Quick biology lesson: every cell of every living thing on the planet is made, in part, of proteins. Also, almost everything a cell does depends on the interactions among different proteins and among proteins and other molecules. When a virus infects a cell, it needs to bind to proteins on the cell surface. If a chemotherapy drug is going to kill a tumor, it needs bind to a protein made by the cancer cell. So, knowing the shape of a protein is very useful for understanding the function of that protein and designing drugs to interact with it. However, a protein is just a long chain of smaller molecules called amino acids, and the protein shape is determined by how that chain folds up on itself. The problem is that there are an infinite number of ways to fold a given amino acid chain but only one shape is going to be correct. You can use a computer model to figure out the right shape, but with all of those configurations, it takes a lot of computing power to sift through them. The Folding@Home project at Stanford University, has your computer calculate the energy state of various configurations of a protein looking for the most favorable one. Ultimately, this approach should lead to the design of new drugs and new insights into the inner workings of cellular life (P.S. there is also a Folding@Home client for the PlayStation 3) . (join team GeekDad)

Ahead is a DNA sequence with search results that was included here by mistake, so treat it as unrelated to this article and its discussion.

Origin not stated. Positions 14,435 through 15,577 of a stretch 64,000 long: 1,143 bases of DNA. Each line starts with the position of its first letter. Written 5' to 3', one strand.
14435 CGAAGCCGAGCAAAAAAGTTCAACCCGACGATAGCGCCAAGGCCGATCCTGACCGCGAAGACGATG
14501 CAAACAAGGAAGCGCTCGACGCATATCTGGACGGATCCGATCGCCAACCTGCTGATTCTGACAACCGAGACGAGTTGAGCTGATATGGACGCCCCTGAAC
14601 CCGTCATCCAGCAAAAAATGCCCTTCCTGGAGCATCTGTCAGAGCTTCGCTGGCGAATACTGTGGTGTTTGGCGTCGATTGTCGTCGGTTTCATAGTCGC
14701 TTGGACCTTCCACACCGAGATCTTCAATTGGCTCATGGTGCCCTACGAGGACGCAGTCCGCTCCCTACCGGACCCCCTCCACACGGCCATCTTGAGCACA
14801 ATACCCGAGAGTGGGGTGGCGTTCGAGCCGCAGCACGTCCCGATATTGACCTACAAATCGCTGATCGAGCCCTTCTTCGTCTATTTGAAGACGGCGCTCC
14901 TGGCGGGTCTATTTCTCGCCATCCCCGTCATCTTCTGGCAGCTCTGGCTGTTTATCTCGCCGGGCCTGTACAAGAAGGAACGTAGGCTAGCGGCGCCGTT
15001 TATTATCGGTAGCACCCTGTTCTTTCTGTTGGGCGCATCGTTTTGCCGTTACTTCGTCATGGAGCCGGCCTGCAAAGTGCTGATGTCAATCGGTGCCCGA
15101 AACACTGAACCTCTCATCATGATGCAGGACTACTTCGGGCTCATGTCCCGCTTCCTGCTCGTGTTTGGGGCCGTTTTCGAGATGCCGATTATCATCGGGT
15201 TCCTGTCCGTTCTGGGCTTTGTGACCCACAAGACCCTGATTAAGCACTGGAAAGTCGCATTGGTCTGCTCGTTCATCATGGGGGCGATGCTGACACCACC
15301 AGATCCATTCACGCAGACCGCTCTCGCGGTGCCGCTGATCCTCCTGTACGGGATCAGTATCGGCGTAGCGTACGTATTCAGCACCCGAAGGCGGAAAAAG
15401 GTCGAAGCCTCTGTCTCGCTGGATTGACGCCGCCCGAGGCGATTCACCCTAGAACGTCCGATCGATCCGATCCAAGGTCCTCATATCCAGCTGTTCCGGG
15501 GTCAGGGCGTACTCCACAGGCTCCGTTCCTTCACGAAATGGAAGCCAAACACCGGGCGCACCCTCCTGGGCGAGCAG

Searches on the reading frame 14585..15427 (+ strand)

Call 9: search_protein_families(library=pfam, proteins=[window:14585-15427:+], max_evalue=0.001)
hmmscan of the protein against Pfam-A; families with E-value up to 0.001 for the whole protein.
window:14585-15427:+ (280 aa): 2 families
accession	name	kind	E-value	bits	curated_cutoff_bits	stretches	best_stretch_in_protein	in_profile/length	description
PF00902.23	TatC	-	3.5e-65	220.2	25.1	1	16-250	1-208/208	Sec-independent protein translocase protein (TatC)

This one is focused on the same problem as Folding@Home but it is not technically a distributed computing project. Rather than using your spare CPU cycles, it uses your spare brain cycles (see this Wired.com article for a complete description). The theory behind Foldit is that, while computers are good at sifting quickly through large amounts of data, the human brain is actually more efficient at solving problems like this because of our intuitive abilities. So, by turning the problem into a game, users can tweak and wiggle amino acid chains until they get it into the most favorable configuration possible. The ‘puzzles’ are computer models of actual proteins that are involved in human disease. The ‘solutions’ that players come up with are then used by researchers to work out the actual protein shapes and thus come up with drugs to interact with them. (join team GeekDad)
World Community Grid is actually several distributed computing projects in one. Sponsored by IBM, the group takes proposals from researchers studying problems that can be approached from a computational model. All of these projects are then available for Grid users to contribute their CPUs. The list of projects changes from time to time as old projects are completed and new ones are added. It covers everything from cancer treatments to clean energy technology to developing rice plants with increased yields. You can pick and choose which projects you want to contribute to or contribute to all of them at once. The server automatically sends data for whichever project needs work when your machine is available. World Community Grid and SETI@Home both are both handled by a program called BOINC which is also a platform for many other distributed projects. (join team GeekDad)